Since The Terminator, I have anticipated the arrival of a sequel that will extend the thrills of that excellent first movie.
Terminator 2 just about managed it, Terminator 3 was woeful and the Sarah Connor Chronicles just didn’t do it for me. Then along comes Terminator: Salvation.
Having seen the Bond franchise get reinvented and reinvigorated, I had high hopes for another Terminator instalment. Even when I saw that McG would be at the helm, I figured that perhaps he too was looking for reinvention. Perhaps Salvation code be the keyword for everyone involved. With Christian Bale onboard, it did seem as though this could be moving in the right direction. [I, personally, would have loved to have seen a similar dark and foreboding movie to the Dark Knight.]
Alas, no. That was not be. If anything, McG confirmed himself as a name to avoid when seen on the credits. Bale seemed to get more air time for his infamous rant than actually as John Connor. And the reinvention just didn’t happen. If anything, it carried on from where Terminator 3 left off. Except this time, it had delusions of grandeur as it appears that it tries to deal with the conflicts felt by a man half human and half machine.
From the opening scenes, we are aware of what is going on and, unfortunately, where this is going. It then seems to be a case of waiting for the movie to catch up with the audience, as we are already miles ahead.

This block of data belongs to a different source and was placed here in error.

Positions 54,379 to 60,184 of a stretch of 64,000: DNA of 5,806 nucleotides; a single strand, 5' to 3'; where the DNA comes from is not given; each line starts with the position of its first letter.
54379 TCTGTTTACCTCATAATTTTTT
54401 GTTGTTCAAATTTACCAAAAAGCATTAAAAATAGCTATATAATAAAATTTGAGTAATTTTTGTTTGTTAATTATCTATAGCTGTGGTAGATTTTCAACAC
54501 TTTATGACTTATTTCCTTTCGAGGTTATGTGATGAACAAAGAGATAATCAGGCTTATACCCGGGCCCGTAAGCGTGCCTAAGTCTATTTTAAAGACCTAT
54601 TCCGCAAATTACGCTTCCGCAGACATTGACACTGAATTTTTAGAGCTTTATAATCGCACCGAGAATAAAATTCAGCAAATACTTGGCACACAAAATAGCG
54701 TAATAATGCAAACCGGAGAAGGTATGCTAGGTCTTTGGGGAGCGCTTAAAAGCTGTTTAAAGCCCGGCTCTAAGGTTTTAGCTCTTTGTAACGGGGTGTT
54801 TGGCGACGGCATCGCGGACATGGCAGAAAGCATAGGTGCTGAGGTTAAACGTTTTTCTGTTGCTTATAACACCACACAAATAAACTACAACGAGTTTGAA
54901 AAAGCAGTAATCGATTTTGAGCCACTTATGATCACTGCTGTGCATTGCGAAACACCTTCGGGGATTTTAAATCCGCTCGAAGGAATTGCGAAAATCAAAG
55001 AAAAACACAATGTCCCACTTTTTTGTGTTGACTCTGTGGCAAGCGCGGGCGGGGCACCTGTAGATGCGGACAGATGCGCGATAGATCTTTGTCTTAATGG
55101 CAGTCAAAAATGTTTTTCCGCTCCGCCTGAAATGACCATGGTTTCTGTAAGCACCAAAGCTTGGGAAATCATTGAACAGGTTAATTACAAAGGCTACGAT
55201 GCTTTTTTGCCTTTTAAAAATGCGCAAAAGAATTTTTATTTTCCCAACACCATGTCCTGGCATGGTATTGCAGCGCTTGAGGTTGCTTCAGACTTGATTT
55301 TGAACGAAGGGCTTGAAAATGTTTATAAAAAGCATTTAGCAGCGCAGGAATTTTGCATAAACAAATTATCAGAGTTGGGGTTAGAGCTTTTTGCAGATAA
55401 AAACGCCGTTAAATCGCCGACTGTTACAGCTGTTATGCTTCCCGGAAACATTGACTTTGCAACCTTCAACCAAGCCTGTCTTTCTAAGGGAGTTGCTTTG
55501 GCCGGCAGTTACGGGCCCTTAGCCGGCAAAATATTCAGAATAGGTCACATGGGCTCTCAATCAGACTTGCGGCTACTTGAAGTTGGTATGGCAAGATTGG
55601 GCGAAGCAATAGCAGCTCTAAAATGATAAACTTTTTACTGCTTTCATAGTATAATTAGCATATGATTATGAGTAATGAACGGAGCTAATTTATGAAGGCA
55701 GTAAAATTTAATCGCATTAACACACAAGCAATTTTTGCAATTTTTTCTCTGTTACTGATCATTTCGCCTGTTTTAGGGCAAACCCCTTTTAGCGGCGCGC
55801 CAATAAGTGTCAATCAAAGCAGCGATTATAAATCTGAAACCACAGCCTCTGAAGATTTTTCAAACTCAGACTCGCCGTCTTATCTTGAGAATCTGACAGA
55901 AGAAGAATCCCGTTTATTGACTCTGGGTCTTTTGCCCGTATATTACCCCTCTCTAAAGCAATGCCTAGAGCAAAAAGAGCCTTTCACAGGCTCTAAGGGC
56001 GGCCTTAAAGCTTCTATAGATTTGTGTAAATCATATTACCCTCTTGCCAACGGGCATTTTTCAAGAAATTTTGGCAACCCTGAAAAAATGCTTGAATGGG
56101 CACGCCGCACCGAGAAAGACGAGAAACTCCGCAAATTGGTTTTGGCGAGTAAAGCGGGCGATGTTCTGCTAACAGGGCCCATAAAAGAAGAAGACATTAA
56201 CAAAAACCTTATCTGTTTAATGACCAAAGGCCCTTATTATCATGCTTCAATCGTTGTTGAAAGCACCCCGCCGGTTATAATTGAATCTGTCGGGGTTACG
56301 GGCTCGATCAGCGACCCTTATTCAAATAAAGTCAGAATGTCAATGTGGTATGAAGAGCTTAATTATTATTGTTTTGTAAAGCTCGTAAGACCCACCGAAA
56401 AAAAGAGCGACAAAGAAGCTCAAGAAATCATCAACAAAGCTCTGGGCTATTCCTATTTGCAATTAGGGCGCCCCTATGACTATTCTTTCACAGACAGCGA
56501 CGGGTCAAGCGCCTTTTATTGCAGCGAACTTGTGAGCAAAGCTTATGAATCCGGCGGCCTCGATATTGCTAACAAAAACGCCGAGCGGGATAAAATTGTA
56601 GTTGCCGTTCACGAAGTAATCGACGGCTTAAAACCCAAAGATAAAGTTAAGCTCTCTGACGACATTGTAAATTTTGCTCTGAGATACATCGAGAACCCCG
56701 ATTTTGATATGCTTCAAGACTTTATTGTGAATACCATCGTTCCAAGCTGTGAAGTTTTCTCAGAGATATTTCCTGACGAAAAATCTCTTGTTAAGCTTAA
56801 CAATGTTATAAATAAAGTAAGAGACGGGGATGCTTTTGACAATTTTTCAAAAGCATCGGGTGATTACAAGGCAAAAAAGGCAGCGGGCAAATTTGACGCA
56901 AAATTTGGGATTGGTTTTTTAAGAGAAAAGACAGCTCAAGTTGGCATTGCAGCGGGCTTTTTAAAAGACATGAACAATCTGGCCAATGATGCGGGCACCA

Sam Worthington is the real star of the show and, it must be said, he does at least seem to be really trying. He throws himself into the role with gusto. Yet, even with all of his effort, if anything the film surrounding him lets him down. Bale seems so detached from the whole movie that you could be forgiven for thinking that he filmed all of his scenes separately to anyone else. It looks like he’s not really feeling it, which also led me to believe that perhaps his rant was his frustration at being signed up on a sinking ship. A ship I believe he has signed up to for at least one more voyage.
Then we have Anton Yelchin, of whom I have read that he studied Michael Biehn’s performance in The Terminator to try and get his characterisation as accurate as possible. Unfortunately, this was a complete waste. As soon as he appeared and spoke on screen, I was left wondering how the Doogie Howser MD-a-like that was before me could ever develop into Biehn’s Kyle Reese.
They do deal with the appearance of the Schwarzenegger terminator quite well. It gets away with his recreated image looking a little odd, as he features as an off the production line terminator, so perhaps not quite as realistic as later on (in the earlier movies).
There are also several obligatory nods to the earlier films, but these are more likely to cause eye rolling than delight.
The film does not want for action sequences, but it does want for a reasonable way of threading them together and at least involving the viewer in what is going on. There seemed an ideal opportunity within this movie to use the “future shapes the past, shapes the future” mechanism to make the viewer question everything. Could the outcome of this movie effectively render the other movies obsolete? Those buttons were tentatively pushed, but nowhere near hard or often enough. Instead, I found myself watching the film through it’s entirety to confirm what I thought it was going to be like after the first few minutes.
Unfortunately, it confirmed that it was disappointing. McG is confirmed as the director of Terminator 5; perhaps this time it should be called Terminator: Last Chance.
My rating: 2/5